No Kyle, music discovery isn’t a lie

This week, the usually excellent Hypebot published a post by Kyle Bylin called  Music Discovery: The Path to Digital Failure. In this post, Kyle takes issue with a recent Billboard article about how music discovery is one of the key areas in the new music business.  Kyle pulls no punches. He says “Music Discovery is a lie that is never going to come true”.  His argument is threefold:

(1) “Music discovery is a dead pool of music startups, where zero successes exist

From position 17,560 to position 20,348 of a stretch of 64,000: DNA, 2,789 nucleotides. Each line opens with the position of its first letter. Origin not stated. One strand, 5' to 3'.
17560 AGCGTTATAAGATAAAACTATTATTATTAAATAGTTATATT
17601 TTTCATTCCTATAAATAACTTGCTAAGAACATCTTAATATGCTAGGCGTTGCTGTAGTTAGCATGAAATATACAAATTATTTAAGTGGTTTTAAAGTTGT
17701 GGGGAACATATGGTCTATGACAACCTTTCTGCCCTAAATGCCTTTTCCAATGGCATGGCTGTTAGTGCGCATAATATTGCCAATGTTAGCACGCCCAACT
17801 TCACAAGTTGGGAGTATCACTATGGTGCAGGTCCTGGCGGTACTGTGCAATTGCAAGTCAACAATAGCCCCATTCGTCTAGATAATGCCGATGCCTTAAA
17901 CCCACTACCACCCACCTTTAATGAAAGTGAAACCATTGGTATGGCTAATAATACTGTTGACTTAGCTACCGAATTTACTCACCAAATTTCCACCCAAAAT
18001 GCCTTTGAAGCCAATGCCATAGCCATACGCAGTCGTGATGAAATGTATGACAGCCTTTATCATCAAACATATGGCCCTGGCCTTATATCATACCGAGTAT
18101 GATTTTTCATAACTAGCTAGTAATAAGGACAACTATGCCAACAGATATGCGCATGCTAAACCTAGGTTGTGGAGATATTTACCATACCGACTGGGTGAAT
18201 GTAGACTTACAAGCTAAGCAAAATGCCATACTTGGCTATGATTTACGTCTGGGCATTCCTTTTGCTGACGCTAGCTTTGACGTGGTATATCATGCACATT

I’m not sure which world Kyle lives in, but it is not my world. I see music discovery success everywhere I look, from emerging startups like Discovr, Songza, Turntable.fm,  SpotOn, The Sixty One,  We Are Hunted, and many more, to more established companies such as The Hype Machine,  Shazam, Soundhound, Last.fm and Pandora.  There are companies like The Echo Nest (where I work), Rovi and Gracenote that supply data and tools for music discovery.   The biggest tech companies in the world: Google, Amazon, Microsoft and Apple, are all investing heavily in music discovery technology such as music recommendation and playlisting. Likewise, the growing music subscription services like Spotify, Rhapsody and Rdio are working hard to provide tools to make it easier for their listeners to explore and discover new music, recognizing that this is essential for subscriber retention.  Even the traditional music tastemakers – such as the music labels, MTV and broadcast radio increasingly rely on discovery technology to surface new, interesting music. Oh, and by the way, three of the largest exits in the digital music space are discovery-related: Last.fm ($280m), Gracenote ($260m) and Pandora (with a current market cap of 1.5bn).  I wouldn’t mind going for a swim in that dead pool.